Brian Sampson says he supported the two percent property tax increase tax cap, because the state needed a blunt instrument to force greater conversation about getting costs under control.
However, Sampson says real mandate relief never followed.
He says having the state take over a portion of Medicaid and creating a Tier 6 in the pension system are steps in the right direction.
But, he says the core cost drivers hitting local governments haven't been adequately addressed.
Unshackle and several other organizations have created a mandate relief agenda called Let New York Work.
The six-part plan has a construction aspect to it that includes changing the wicks law that deals with bidding expensive projects and revamping the scaffold law that Sampson says imposes an absolute liability standard on the owner and contractor on construction accidents, regardless of the actions of the injured worker.
Sampson says New York is the last state in the country to have that.
"We're not even asking for a repeal. We're asking for something called comparable negligence where any injury on a construction site, the actions of all parties would be considered before that case would move forward or that case was going to be awarded some form of judgment. We have a huge general liability issue in the State of New York," said Sampson.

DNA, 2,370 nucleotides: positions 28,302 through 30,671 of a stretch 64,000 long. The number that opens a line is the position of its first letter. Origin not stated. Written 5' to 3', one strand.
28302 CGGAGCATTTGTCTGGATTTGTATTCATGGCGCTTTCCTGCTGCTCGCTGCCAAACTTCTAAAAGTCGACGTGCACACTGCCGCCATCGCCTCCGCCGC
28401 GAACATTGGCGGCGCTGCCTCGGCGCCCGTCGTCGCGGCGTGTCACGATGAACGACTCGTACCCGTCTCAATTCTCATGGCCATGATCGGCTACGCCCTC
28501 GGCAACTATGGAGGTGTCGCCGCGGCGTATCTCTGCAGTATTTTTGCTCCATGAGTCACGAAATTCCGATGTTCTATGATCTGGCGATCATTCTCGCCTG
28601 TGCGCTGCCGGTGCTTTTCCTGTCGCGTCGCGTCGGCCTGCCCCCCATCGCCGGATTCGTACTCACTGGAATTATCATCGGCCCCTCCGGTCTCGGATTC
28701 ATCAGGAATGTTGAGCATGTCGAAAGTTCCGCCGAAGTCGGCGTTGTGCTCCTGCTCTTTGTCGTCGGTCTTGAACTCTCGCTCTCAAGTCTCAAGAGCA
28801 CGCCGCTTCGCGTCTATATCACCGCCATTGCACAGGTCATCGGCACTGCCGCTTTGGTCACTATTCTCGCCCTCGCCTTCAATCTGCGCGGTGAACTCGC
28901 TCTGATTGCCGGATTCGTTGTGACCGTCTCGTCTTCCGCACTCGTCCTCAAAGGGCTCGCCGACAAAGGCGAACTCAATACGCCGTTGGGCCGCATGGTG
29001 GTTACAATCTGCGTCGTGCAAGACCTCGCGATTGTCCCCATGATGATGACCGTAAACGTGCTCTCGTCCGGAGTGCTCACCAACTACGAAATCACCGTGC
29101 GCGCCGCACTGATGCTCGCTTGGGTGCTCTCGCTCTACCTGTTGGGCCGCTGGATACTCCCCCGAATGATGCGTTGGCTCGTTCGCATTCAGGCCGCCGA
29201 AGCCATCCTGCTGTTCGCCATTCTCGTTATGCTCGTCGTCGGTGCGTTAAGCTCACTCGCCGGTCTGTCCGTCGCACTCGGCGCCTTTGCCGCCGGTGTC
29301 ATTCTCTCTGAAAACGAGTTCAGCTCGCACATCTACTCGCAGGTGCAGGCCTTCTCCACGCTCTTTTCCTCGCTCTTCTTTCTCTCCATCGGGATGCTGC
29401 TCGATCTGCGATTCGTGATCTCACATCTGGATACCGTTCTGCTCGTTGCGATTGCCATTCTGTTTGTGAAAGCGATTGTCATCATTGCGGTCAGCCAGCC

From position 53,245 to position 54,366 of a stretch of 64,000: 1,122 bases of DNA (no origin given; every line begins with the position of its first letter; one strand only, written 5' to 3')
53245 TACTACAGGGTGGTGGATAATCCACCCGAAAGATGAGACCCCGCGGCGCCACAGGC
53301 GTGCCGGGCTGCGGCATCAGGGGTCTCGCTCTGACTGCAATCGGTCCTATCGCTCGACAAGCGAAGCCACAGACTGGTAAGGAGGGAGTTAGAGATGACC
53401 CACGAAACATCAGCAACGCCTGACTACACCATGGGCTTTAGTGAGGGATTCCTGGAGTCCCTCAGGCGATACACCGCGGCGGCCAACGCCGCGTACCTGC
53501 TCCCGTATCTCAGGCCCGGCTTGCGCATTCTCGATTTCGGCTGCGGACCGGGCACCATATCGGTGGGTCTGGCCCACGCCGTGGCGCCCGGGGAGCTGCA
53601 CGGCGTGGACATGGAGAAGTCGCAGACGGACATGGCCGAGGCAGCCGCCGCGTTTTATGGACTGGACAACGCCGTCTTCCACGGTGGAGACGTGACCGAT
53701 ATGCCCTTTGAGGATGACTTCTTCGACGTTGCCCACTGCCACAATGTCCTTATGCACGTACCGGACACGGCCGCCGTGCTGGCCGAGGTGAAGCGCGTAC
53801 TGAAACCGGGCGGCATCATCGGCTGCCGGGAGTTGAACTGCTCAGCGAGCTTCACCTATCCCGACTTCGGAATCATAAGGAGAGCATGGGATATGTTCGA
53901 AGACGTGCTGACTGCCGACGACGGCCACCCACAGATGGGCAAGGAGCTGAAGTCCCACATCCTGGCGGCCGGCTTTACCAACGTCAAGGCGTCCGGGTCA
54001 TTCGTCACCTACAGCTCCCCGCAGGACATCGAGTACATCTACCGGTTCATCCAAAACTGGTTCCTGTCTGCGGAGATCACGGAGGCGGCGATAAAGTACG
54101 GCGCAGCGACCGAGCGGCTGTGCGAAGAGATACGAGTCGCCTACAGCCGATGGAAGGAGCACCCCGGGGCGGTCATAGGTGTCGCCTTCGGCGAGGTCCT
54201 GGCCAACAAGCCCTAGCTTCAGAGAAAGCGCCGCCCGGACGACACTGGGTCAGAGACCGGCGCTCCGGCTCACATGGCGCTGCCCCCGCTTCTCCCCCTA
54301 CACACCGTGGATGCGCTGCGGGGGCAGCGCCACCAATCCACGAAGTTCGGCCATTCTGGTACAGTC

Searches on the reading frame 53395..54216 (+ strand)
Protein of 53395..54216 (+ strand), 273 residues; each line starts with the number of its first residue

Let New York Work also focuses on pension reform. It seeks to create a defined contribution mechanism, like a 401K plan, which was taken out of the Tier 6 reform measure that was previously passed.
"We find that employees today, traditionally the younger workforce does not work at the same place for 20, 30 or 40 years. This is a portable option that will help lessen the cost on municipalities and school districts, but it's also a benefit to the employees so they can take their investments with them and provide them with some control," said Mike Durant.
For more information on the agenda, log on to UnshackleUpstate.com.
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